A cloud-based bioinformatic platform and biomedical analysis service for practitioners and individuals serious about health and wellness management, which focuses on applying the P4 medicine principle - Personalized, Predictive, Preventive, and Participatory.
As the lead designer & front-end developer, my task was to architect information, design and develop front-end for the product dashboard in colaboration with CEO, CTO and stakeholders.
I took full responsibility of how the product looks and feels, and wrote all of the front-end code for the product.
As soon as I started working on the system, I created a "bird's view" diagram, to get to know product and the company better. Also, I defined the process that I thought was suitable in order to achieve company's goals, with the resources available. The process consisted of six steps:
1. Competition Research
2. Product Analysis
3. IA & UX Design
4. UI Design
The user’s journey starts with collecting a range of biological samples by using a home collection kit, and a lot of other personal data that the user provides by filling out the questionnaires. After that, the data is being processed by medical staff and user gains an access to the dashboard, which contains:
1. Medical Data and Lab Results: genetics, pharmacogenomics, blood, saliva & urine, microbiome, etc.
2. Assessment Results: lifestyle, stress scores, anxiety scores, sleep quality scores, nutrition and fitness habits, etc.
3. Reports with analysis of the above, focusing on: health status, health risk potentials, heritable diseases, medication efficacy, fitness, environmental, psychological and skin health.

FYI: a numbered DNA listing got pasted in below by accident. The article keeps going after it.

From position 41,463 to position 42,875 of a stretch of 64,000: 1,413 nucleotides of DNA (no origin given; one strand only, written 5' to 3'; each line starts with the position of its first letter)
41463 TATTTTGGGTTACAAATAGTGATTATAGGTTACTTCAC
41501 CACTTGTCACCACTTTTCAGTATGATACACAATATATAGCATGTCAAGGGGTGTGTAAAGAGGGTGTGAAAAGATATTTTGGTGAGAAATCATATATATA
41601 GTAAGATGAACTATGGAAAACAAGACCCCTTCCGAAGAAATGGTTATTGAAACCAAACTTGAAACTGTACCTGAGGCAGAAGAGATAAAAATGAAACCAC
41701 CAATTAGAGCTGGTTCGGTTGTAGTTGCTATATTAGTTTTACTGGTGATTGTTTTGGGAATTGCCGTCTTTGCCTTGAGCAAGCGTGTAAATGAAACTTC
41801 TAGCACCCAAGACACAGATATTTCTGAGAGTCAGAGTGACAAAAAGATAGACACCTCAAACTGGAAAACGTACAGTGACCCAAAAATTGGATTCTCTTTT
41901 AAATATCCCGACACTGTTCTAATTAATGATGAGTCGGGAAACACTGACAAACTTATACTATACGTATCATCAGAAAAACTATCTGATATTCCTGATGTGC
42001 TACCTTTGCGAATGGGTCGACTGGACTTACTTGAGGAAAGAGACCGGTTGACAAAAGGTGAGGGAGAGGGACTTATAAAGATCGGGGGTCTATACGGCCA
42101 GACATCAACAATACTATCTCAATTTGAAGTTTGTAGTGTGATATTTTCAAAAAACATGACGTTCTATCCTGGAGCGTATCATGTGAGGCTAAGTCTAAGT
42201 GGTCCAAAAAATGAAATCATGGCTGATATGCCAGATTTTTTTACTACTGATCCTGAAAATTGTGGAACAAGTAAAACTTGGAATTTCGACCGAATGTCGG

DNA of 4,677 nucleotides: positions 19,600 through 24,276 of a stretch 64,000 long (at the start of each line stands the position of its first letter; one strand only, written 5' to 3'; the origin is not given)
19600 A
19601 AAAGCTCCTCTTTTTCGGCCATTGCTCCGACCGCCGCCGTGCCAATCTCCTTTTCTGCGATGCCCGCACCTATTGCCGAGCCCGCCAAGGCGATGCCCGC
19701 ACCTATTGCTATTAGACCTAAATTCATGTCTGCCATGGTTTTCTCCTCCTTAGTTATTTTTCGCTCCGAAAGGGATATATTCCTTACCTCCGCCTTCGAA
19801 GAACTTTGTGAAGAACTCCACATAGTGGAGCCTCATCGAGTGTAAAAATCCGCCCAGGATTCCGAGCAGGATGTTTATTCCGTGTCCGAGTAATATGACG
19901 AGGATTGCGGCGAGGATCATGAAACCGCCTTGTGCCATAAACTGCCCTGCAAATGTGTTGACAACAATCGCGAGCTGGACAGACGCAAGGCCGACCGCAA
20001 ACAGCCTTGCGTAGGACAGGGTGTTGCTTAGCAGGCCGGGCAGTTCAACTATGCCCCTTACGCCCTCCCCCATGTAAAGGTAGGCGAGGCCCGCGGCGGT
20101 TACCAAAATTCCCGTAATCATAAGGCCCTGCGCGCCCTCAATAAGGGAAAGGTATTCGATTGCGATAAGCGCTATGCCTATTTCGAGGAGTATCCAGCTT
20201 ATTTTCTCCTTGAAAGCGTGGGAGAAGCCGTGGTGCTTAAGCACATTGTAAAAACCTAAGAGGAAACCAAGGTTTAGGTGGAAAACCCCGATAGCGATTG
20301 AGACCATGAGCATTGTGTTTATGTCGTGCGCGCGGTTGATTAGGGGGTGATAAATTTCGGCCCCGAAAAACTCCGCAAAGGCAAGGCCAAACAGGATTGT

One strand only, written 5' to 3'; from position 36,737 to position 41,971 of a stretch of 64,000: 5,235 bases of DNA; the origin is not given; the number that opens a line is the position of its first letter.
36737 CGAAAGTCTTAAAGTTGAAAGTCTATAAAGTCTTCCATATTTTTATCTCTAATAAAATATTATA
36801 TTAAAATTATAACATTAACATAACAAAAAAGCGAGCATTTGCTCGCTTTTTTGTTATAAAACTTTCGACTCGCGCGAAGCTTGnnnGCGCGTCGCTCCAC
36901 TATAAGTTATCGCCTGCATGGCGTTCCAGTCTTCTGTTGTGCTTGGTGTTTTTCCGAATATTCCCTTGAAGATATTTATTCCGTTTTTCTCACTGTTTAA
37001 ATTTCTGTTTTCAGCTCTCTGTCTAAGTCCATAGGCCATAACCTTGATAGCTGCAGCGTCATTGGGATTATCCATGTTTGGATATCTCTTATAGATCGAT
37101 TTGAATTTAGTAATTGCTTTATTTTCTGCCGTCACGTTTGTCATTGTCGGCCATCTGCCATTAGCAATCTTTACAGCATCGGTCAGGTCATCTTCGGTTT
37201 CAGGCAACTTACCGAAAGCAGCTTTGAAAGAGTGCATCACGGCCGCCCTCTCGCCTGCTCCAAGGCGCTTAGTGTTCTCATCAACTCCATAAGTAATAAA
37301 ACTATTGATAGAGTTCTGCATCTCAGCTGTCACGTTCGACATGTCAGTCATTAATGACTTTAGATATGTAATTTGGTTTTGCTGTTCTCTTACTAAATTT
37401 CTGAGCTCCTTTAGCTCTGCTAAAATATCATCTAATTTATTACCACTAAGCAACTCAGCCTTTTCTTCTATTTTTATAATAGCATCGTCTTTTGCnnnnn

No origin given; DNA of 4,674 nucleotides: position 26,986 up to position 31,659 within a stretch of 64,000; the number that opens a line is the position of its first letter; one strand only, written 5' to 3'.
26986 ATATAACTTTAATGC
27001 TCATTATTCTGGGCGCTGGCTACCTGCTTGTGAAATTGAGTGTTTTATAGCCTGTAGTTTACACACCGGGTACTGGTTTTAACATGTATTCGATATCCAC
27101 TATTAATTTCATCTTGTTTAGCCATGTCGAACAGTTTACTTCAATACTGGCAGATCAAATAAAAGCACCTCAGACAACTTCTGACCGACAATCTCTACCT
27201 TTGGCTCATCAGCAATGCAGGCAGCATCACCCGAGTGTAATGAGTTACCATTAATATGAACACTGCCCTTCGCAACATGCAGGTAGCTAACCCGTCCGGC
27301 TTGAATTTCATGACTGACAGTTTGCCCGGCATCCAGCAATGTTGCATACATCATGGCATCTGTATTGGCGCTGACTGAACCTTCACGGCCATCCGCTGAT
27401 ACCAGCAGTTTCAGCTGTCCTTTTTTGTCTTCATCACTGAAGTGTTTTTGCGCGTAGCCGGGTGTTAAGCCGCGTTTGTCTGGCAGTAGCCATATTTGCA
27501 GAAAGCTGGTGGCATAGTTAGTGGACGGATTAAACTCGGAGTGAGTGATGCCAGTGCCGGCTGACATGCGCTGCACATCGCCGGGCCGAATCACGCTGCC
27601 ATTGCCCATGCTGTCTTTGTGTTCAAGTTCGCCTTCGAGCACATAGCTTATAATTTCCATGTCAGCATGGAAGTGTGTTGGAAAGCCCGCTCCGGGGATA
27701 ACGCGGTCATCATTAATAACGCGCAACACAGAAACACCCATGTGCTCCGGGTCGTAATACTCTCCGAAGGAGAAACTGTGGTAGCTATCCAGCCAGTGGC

4. Personal Recommendations for changing the user's habits in order to prevent a disease.
5. Various functions, like keeping a food diary, measurement tracking, overviewing medical-related calendar events.
A Home Collection Kit
Since it was insisted on keeping the branding assets pictured above, although I implied that they were not good, I used them as a base to create the Style Guide: a basic set of rules that will be applied across the system to maintain consistency, and speed up the process of developing interface elements for the new features that engineers could come up with.
Signup required a lot of input data from the user, so I decided to break it up into a few steps. Also, new users might be unfamiliar and cautious with providing the data, and this solution enabled a nice way of explaining the whys.
Assessments are the first thing that users face after signing into the dashboard. It's where they'll leave their personal data mentioned above. Here're a few wireframes and a final mock-up of a modal window that contains the form they're about to fill.
The tricky part to structure and handle was that, in some cases, there were a lot of conditional sub-questions. Interaction with some of them is shown on a little video below, recorded live in browser.
The biggest challenge with the dashboard was to form a solid and understandable information architecture, with so many different data that needs to be read, understood and found easiliy by users at any time and occasion given. The navigation menu was also a challange to execute, which can be seen in many iterations of the product.
A card-based design approach was used for the main content. It was the best way to ensure that scanning a of lot of data is easy, the information is digestible and visually pleasing. It also made it easier to scale across various screen sizes on all sorts of devices.
A quick marketing website mock-up with a Sample Collection Kit box packaging design proposal is shown below.
AYA was a one-day project, an attempt to rebrand Optimised Healthcare product and redesign its interface. The main structure, architecture and experience was kept, but visually, its interface was made a totally different story. Here are a few eye-candy mock-ups.